Key trends shaping the Indian IT space in 2016

By: Madhusudhan KM, Chief Technology Officer, Mindtree

Technology is pervasive in business environment and constantly creating new opportunities for every industry. Companies are bringing IT to the pole position of their strategic priorities in this fluid business environment. Be it Internet of Things, cyber security or digital transformation, the fast paced technological advancement pushes ahead a new way of thinking and doing things.

2015 set the pace for some remarkable technological leaps, which are bound to get even bigger in the coming year. There are plenty of exciting prospects for enterprises to undertake and stay ahead in their respective businesses. Let’s look at the key IT trends for 2016 that will impact the IT service enterprises:

Internet of Things (IoT) – Internet of EVERY-Thing

According to the industry experts, by 2020, the Internet of Things or IoT will comprise 50 billion objects. The industrial sector already uses IoT extensively. In manufacturing, assembly line and proactive maintenance of all the manufacturing equipment is based on a very robust IoT system. This is because the IoT apps can make quintessential business processes smoother to run for any industry.

For instance, in the retail space, the IoT apps can enable intelligent shelf replenishment where the shelf itself sends signals about when it needs to be replenished. In the supply chain landscape, features like route planning and management, logistics and geo fencing are actually possible today, thanks to IoT apps.

There are also many start-ups in India that are working towards building their ecosystem around IoT. The Indian IT firms are partnering with such start-ups to explore and build innovative industry solutions. IoT is also the base technology platform for concepts such as Smart Cities, Smart Buildings and Smart Home solutions.

Automation and Dev-Ops – Making Automation Intelligent

Automation is all about improving productivity and efficiency, while doing things faster with lesser human intervention. Everything in the software development lifecycle – architecture, coding, testing, deployment, operations or maintenance – can be automated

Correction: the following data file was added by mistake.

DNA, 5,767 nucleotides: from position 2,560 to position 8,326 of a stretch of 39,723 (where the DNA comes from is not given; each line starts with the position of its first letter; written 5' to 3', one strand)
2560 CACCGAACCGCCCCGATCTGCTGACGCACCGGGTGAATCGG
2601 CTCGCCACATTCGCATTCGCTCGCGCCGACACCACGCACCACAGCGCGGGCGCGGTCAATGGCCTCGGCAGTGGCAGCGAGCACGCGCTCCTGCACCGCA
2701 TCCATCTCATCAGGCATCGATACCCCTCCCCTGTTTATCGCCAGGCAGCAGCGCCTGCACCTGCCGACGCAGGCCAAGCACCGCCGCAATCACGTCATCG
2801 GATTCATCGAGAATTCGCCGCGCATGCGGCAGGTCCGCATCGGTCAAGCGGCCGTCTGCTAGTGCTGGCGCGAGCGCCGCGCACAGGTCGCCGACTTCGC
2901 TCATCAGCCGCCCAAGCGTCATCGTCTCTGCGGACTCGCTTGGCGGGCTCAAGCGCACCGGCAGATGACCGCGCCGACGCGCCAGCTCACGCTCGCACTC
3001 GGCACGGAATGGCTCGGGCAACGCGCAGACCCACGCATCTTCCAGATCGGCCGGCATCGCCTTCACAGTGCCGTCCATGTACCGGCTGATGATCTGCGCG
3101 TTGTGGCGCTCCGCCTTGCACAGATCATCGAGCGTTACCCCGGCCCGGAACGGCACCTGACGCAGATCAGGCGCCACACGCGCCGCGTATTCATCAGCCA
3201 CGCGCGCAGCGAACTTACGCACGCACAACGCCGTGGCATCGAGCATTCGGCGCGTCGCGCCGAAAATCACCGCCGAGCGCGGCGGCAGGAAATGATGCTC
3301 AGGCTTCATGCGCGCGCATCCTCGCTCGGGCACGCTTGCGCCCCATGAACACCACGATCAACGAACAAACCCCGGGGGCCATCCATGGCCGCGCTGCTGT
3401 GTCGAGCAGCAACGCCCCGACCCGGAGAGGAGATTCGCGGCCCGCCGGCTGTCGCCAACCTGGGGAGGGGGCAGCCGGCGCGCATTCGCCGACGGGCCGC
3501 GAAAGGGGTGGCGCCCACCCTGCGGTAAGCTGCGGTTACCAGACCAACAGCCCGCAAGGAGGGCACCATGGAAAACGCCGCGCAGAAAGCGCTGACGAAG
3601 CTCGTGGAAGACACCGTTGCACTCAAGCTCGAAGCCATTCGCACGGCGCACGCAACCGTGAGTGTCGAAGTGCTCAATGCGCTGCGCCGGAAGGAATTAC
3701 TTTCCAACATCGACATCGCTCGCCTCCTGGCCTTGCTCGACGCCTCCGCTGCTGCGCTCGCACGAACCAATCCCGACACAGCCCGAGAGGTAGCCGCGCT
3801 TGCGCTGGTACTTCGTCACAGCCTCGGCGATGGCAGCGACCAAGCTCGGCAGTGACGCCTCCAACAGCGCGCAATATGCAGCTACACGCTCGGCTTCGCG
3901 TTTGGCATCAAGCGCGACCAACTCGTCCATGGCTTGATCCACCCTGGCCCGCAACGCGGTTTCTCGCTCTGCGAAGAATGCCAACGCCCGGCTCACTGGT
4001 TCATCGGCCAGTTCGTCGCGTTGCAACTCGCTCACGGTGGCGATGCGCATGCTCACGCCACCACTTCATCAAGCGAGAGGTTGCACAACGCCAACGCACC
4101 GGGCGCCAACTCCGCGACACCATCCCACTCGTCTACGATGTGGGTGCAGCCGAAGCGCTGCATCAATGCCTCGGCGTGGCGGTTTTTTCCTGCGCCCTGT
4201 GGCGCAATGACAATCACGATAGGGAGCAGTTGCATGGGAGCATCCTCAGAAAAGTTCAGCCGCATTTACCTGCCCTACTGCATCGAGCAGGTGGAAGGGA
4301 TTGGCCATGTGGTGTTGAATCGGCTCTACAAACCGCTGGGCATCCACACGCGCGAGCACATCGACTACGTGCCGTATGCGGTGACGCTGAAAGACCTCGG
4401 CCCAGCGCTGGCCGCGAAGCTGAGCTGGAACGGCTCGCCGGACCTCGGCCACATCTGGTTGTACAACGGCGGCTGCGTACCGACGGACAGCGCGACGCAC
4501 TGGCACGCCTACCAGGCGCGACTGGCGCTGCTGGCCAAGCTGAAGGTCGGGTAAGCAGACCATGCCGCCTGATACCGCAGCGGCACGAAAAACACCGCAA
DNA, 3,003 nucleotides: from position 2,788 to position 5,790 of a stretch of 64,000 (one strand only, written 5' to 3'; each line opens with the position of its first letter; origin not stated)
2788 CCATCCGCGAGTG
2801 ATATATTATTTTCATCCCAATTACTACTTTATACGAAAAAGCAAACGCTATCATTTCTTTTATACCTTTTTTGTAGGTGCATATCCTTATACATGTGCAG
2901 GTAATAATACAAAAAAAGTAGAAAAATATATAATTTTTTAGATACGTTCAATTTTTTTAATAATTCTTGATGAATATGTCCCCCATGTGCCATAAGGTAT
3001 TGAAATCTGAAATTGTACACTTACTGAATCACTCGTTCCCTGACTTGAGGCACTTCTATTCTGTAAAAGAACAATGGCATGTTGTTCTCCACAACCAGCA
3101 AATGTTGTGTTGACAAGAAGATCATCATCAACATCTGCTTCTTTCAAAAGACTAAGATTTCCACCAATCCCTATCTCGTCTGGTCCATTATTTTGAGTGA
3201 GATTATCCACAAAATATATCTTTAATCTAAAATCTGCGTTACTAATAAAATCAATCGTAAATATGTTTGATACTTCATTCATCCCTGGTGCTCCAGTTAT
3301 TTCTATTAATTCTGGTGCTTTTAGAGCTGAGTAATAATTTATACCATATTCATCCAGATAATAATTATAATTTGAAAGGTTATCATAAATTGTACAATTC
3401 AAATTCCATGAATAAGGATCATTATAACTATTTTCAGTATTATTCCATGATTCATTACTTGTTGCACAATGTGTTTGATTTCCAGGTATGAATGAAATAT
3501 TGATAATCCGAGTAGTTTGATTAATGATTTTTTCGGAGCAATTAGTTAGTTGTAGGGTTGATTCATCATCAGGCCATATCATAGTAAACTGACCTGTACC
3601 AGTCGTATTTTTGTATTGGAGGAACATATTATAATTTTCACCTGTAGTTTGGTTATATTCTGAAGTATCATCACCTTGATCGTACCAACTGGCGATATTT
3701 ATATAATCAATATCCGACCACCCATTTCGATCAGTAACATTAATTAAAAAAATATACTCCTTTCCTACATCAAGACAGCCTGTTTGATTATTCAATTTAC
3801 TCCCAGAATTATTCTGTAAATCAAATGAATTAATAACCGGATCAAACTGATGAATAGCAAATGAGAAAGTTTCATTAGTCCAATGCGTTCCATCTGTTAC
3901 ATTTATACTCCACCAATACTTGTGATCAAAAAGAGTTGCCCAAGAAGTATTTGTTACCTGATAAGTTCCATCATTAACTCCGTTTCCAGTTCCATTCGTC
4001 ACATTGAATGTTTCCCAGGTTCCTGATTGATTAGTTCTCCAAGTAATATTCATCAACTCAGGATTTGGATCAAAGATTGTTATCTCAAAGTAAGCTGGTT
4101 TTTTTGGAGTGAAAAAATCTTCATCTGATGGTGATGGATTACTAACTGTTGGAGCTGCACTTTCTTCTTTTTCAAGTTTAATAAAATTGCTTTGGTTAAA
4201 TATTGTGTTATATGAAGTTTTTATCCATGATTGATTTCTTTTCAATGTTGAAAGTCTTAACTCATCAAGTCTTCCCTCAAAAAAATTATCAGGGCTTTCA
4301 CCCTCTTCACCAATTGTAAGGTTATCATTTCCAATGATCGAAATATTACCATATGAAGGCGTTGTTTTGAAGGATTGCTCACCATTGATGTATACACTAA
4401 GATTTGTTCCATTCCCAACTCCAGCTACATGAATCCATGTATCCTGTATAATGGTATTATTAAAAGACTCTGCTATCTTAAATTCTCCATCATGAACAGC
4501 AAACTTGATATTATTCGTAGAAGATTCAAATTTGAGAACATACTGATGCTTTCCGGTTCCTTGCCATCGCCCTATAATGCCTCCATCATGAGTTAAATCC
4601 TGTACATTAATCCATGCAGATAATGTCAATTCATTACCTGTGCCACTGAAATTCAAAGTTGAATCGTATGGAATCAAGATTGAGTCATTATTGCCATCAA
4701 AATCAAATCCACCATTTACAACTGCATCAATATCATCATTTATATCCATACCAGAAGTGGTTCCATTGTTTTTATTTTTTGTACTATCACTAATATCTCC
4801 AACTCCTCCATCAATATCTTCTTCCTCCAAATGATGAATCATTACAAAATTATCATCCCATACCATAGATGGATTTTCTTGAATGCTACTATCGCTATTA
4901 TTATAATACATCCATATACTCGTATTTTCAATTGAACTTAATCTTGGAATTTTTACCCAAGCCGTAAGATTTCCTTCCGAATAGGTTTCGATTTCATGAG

Dev-Ops (Development & Operations) will play a significant role in creating an environment where building, testing, and releasing software will happen more quickly, regularly, and reliably. For example, as soon as a developer checks in the code, the scripts integrate, test & deploy code and run automatically.

Using this method, one could also apply quality checks at various checkpoints in the pipeline. At the highest level of maturity, adoption of machine learning can be applied wherein systems continuously learn and get better at doing certain tasks. This technology would benefit businesses that are currently heavy on FTEs such as call centres, reducing 50-60% of the workforce, which may even grow to a staggering 80% over time!. This also means consistency in service quality because machines don’t get tired and apply the knowledge learned consistently every time.

Cybersecurity – The Bane of New Technology?

According to security researchers, most online devices can be hacked. In 2014, a duo proved this right by hacking into a 2014 Jeep Cherokee over the Internet and turned the steering wheel, disabled the brakes temporarily and turned the engine off. (See source article here)

For this reason, some refer to IoT as the “Internet of Targets”. While that description may be exaggerated, by the virtue of it being a technology, IoT is clearly not imperishable.

In an era of easy data movement & access and BYOD strategies, it is IT service providers’ onus to educate and advise their customers on all the risks that come with adopting a certain technology and how those risks can be countered through security solutions.

Demand for reskilling

In an Oxford research on “Future of employment”, it is predicted that about 47% of total US employment is at risk. While they cover broader job families, this is for knowledge industry as well.

Today, the systems, technological issues and consequently their solutions are getting more complex. Also, the number of technologies that come into play has increased. Therefore, the IT service space will have to look at tweaking the traditional skills and focus on reskilling, along with experimenting with different methods of hiring and training from the campus.

Having said that, it is important to hark back to the fact that while there is a lot of interest and adoption of digital technology, there is still 60-70% traditional business and only 30% digital business every IT company in India is doing. This trend will continue till 2020, although traditional services like application maintenance, infrastructure support & tech services and Testing services will take different shapes and forms.

On the cusp of these tectonic technological shifts, the challenge for IT service providers will be to manage and find the right talent for both traditional and digital business models.

These exciting developments will have to be greeted by the IT service industry that is ready to move from a highly linear model to a nonlinear model. This trend will anyway be enforced by different forces in the market that will push the sector to employ less people, but the right people, while generating the same amount of revenue.

2016 will see the IT industry move up the value chain in India with increased automation, better cyber security awareness, increased IoT deployment and reskilled workforce ready to take the challenge head-on.

 

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